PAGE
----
Posts Tagged With: buzz aldrin

Do outlines stifle creativity?

I’m feeling introspective today. Bear with me.

I feel that there are two types of book memories. There are the big memories, like a major plot point, where you look back and think, “Aw man, I never saw that coming, that was so cool!” And there are the little memories, like a line of dialogue you thought was so hysterical you fell off your bouncy ball laughing. Both are important, and both are necessary to create a great story.

I’ll tell you why I’ve been thinking about this. I’m always reading about writers who swear by their outlines. And they have a good point — how can you make sure you include everything you want to include in the story if you don’t have it written down? Unless your memory is unbelievably fantastic, in which case never mind. But I’ve tried making elaborate outlines, and here’s what happens: it becomes a plodding, paint by numbers exercise in soul-sucking futility, and while I hit all the big memories (the plot points), the little memories are much, much harder to come by.

Maybe it’s just me. I’m horribly disorganized anyway, so maybe outlines and I just don’t mix by default. But when I have an outline that I’m trying to turn into a story, I follow it step by step, doing exactly what it says, and I feel like I lose some of the spark that comes from just attacking a project with a handful of characters in your head, and a vague idea of where they’re going to end up.

So when I go back and look over what I’ve written, I’ve hit all the relevant plot points — oh boy, have I hit them. But that’s all the characters do. They’re so focused on getting from one pivotal scene to the next that they never stop to have fun, or say an amusing quip, or do something ridiculous, like have an impromptu game of laser tag and fall into a vat of space jelly.

I feel like outlines stifle me, and I’m sure I’m not the only one. At the same time, I’m sure there are perfectly brilliant authors out there who use outlines all the time, and produce stunning pieces of literature. It probably just boils down to personal taste.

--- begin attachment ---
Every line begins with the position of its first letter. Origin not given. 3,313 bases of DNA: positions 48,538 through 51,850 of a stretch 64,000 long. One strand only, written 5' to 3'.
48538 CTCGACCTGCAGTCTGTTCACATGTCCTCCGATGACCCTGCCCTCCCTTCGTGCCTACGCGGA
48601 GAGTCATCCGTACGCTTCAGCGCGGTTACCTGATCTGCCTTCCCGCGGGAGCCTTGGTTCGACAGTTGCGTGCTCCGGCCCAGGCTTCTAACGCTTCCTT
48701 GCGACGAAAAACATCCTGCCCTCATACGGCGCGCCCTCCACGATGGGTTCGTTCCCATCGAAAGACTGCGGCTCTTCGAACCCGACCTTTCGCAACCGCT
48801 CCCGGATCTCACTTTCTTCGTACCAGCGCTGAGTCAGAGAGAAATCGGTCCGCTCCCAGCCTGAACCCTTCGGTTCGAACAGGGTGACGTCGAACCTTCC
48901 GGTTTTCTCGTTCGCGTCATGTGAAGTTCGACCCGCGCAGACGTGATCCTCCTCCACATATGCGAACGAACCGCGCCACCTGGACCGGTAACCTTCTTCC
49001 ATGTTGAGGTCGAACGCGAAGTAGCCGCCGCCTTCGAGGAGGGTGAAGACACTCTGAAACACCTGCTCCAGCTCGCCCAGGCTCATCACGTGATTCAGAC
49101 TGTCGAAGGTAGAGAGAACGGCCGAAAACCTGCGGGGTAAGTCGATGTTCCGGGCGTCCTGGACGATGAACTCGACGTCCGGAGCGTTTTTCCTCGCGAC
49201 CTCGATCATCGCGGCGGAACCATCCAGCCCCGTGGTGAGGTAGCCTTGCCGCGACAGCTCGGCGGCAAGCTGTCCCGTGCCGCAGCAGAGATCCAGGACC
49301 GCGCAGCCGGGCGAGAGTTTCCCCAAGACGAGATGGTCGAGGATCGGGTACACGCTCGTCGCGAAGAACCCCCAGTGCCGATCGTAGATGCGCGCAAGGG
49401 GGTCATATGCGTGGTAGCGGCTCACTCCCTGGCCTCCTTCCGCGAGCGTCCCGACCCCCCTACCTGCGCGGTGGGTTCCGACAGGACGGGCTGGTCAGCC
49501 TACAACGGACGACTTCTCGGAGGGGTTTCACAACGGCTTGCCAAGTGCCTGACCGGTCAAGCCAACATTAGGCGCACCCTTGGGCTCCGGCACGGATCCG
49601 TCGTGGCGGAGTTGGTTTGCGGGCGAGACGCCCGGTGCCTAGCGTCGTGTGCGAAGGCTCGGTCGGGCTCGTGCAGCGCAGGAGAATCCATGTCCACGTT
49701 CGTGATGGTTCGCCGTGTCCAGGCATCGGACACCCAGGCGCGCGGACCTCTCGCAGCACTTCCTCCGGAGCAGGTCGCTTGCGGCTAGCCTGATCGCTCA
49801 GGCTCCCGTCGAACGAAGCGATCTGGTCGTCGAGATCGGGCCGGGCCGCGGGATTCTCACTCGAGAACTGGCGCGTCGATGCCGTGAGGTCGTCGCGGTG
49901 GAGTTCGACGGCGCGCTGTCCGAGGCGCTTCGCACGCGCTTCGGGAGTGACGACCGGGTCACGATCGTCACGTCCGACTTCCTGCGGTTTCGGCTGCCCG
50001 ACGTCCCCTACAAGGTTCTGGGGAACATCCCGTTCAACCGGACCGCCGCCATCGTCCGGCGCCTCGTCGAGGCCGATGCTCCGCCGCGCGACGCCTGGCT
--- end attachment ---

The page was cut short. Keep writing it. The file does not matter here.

My personal strategy is to jot down very brief notes on what will happen in the story, and then make up the details as I go. For example, in Chasing Nonconformity (the sequel to Imminent Danger), I know that the gang will head to the planet Chingu to retrieve something very valuable that they’ve misplaced. I have several plot points down for what they’ll do when they’re on the planet, but other than that, they can really get up to whatever the heck they want. At the moment, Eris has decided to go shoe shopping. And why not? I can always cut it out later if it doesn’t work with the flow of the story.

That’s the beauty of writing a book — you’re the author! You can write whatever you want, and you have no one to answer to except yourself! Well, and your fans. And your friends and family. And the general public. And reviewers. And the …

Maybe I should start that outline after all.

 

Unrelated media of the day:

I’ll be honest, I haven’t kept track of what I’ve posted under the Unrelated Media section, so I have no idea if I’ve shared this already. Oh well. Don’t watch it if you’ve already seen it! Or do watch it. Whatever floats your tiger-infested lifeboat.

In today’s unrelated media, Buzz Aldrin raps about how awesome it was to be an astronaut.

Categories: Writing | Tags: , , , , , , , , , , , | 99 Comments

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